March 3, 2023 10.00 am This story is over 8 months old

Man given lifetime award for rescuing world’s oldest steam excavator

The Ruston was underwater for 47 years, until Ray Hooley saved the day

The man who ‘rescued the Ruston’ has been recognised with a lifetime achievement award.

Ray Hooley recovered the world’s oldest working steam excavator which had been sat underwater for decades.

The 95-year-old accepted a lifetime achievement award from the National Transport Trust at the Guildhall in Lincoln on Tuesday, February 28 – with the Mayor of Lincoln in attendance to hand over the honour.

Ray wrote his name in the history books back in the 1970s, when he set about recovering a 48-tonne steam navvy from 25-foot deep water in Bedfordshire.

Ray Hooley took on the near impossible task of restoring a steam excavator that had spent 47 years at the bottom of the Blue Lagoon. It is now the oldest working excavator in the world. | Photo: The Ruston in the Blue Lagoon – Blow by Blow Productions

Accepting the award from Cllr Rosanne Kirk, the Mayor of Lincoln. | Photo: Sarah Washbourn of Yellowbelly Photography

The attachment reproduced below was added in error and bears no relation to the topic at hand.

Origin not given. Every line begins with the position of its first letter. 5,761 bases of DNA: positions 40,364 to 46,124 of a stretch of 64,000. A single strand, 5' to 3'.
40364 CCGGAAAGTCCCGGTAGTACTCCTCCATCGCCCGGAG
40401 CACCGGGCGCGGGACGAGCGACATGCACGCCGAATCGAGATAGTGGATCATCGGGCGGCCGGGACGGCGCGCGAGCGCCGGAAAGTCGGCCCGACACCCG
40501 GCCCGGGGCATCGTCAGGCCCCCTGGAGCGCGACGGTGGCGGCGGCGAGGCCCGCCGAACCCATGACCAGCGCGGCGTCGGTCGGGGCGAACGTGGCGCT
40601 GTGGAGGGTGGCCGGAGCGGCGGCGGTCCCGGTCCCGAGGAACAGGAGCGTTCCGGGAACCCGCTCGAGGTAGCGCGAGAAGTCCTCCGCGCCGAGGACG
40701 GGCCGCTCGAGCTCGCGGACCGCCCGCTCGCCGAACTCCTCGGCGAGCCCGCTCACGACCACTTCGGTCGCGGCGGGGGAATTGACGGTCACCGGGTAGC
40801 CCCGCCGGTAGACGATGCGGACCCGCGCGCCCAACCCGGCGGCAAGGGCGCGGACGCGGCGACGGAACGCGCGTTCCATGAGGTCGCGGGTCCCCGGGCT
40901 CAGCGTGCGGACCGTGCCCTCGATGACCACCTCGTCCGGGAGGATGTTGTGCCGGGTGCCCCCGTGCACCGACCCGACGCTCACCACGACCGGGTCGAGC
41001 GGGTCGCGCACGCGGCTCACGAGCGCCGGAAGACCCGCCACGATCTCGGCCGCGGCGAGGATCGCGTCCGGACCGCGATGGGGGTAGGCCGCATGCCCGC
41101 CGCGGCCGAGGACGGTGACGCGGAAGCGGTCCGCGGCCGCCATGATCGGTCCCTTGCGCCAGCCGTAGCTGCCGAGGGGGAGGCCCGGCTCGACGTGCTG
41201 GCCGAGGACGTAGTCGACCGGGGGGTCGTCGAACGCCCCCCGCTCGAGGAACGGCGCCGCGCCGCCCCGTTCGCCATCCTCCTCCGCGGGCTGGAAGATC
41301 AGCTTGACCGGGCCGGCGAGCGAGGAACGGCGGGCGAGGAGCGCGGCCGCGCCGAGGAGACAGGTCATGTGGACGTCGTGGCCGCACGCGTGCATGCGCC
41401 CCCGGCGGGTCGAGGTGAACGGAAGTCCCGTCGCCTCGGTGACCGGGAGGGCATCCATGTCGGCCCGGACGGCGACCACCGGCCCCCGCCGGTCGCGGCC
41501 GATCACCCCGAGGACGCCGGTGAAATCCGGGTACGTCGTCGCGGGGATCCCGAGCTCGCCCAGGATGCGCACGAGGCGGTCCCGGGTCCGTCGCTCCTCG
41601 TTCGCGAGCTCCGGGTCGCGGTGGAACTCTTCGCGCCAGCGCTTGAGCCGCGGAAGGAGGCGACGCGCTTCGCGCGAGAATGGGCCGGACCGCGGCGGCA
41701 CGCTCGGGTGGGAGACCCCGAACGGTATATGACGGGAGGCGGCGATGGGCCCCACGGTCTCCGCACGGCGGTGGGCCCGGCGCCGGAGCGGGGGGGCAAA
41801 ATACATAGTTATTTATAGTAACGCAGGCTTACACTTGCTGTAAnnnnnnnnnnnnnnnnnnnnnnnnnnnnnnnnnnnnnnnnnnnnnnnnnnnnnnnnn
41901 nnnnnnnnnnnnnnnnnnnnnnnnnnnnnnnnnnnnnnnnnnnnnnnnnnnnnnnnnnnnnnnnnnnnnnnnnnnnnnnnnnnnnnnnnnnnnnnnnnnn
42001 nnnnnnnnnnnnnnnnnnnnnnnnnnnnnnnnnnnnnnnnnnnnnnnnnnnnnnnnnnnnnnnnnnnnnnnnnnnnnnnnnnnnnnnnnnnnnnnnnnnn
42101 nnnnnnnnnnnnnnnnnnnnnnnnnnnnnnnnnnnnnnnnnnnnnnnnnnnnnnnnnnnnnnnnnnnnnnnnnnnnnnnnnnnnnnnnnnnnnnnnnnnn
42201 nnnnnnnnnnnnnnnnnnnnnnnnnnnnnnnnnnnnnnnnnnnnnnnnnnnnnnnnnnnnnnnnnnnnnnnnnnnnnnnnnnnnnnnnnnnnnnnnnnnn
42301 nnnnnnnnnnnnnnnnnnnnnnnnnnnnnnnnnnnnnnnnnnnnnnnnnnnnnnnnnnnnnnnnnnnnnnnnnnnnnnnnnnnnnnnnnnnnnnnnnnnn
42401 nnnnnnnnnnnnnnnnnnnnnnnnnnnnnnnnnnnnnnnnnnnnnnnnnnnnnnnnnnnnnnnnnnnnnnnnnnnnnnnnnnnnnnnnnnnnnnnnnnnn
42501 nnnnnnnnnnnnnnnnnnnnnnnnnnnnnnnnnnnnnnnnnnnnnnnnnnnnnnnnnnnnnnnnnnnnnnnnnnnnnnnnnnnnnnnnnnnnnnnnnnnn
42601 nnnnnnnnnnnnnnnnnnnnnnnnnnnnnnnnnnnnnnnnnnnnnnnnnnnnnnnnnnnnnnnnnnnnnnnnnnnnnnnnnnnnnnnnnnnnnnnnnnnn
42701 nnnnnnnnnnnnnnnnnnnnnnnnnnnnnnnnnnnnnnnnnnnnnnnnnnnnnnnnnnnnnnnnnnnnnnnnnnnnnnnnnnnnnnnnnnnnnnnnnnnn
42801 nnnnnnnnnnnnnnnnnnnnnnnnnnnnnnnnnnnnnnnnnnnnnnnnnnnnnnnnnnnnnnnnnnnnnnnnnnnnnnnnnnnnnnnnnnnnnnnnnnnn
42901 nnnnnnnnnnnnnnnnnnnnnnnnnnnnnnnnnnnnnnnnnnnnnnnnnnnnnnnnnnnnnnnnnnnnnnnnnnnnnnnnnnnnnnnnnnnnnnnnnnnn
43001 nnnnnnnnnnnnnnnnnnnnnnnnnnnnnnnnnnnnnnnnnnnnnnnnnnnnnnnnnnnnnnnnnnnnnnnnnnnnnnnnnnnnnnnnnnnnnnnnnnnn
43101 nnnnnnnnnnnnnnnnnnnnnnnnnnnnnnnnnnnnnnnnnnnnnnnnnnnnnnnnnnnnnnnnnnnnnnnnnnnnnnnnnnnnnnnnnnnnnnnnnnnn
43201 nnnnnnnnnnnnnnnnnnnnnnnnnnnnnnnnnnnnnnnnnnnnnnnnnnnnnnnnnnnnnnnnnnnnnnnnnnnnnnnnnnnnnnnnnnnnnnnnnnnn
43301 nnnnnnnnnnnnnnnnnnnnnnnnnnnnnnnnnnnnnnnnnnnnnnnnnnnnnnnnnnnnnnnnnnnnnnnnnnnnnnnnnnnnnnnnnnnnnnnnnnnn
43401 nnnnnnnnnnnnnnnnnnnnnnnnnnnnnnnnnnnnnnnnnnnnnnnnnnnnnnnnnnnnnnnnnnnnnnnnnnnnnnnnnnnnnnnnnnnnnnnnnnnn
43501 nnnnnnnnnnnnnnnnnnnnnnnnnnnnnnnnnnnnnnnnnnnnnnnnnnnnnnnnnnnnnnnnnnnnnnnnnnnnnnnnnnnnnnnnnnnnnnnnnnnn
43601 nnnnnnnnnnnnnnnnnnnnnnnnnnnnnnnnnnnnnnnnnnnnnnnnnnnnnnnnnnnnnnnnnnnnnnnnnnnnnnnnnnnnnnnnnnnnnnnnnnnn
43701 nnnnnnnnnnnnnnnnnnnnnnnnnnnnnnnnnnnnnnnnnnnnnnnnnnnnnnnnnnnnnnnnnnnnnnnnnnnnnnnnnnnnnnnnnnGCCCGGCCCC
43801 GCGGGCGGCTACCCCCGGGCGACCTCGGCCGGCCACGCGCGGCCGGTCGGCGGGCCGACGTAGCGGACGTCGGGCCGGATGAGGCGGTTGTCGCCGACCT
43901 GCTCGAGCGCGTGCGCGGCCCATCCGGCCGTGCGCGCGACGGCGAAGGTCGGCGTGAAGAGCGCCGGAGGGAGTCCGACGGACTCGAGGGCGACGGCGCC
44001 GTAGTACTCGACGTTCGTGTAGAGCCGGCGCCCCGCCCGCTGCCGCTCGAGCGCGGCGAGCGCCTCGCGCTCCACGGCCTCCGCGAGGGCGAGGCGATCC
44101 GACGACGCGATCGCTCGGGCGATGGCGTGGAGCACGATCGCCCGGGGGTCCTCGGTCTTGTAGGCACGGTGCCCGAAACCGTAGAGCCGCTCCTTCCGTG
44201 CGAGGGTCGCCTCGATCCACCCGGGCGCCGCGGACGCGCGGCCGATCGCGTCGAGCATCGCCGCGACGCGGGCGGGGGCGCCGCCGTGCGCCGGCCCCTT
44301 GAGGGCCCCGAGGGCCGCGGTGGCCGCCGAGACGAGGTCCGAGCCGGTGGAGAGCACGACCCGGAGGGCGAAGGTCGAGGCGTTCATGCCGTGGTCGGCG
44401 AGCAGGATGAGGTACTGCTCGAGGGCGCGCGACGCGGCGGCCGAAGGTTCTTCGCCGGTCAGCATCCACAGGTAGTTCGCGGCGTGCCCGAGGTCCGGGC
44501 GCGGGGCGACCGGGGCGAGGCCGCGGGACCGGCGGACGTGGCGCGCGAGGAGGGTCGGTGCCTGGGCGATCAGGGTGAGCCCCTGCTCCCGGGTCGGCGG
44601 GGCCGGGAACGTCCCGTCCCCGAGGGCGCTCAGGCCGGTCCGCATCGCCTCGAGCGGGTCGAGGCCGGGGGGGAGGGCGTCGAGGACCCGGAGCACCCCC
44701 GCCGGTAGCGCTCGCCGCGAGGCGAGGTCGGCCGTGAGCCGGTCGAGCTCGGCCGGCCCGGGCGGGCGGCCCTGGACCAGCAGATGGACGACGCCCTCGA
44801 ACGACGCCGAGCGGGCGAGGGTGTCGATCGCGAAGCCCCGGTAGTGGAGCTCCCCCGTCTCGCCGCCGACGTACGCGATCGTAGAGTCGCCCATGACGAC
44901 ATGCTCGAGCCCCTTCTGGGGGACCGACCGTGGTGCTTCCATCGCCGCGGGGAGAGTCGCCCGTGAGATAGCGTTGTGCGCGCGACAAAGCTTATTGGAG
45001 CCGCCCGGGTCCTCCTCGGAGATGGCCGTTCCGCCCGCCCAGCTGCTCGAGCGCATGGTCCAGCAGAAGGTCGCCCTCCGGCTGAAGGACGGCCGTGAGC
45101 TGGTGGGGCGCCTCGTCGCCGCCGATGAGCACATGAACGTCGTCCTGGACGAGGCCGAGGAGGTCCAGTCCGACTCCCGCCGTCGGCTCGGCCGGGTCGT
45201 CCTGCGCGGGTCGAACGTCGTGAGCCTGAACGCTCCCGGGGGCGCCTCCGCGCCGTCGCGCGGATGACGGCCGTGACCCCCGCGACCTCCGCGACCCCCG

The Blue Lagoon at Arlesey was formally a chalk quarry before it was shut down in the 1930s during the Great Depression, and the Ruston excavator had been left at the bottom of a pit which became submerged in water over the years.

The 48,000kg machine was built in Lincoln in 1909 by Ruston, Proctor & Co, and in October 1977 it was hauled out of the Blue Lagoon – after 18 months of planning.

Ray got the help of various companies and manpower to lift the Ruston out of the water, and it has since returned to action thanks to Heritage Lottery funding – making it officially the world’s oldest working steam excavator.

The navvy spent 47 years under water.

| Photo: The Ruston in the Blue Lagoon – Blow by Blow Productions

President of the National Transport Trust, Lady Judy McAlpine, was at the Guildhall for the presentation, describing Ray’s tireless work over the years as “amazing”.

Cllr Rosanne Kirk, the Mayor of Lincoln, praised Ray for his spirit and perseverance.

He told how the local sailing club didn’t want the object to be removed because the jib of the machine was used as a marker for their sailing races.

The remarkable story of Ray’s mission to save the Ruston is the subject of a documentary film by Lincoln-based filmmakers Blow by Blow Productions, titled The Ruston in the Blue Lagoon.

| Photo: Sarah Washbourn of Yellowbelly Photography

This award on behalf of the National Transport Trust is not the first time that Ray Hooley has been recognised with an honour in Lincoln’s Guildhall.

Back in 2017, he was given the prestigious Lincoln Civic Award for his role in saving the city’s industrial history for generations to come.

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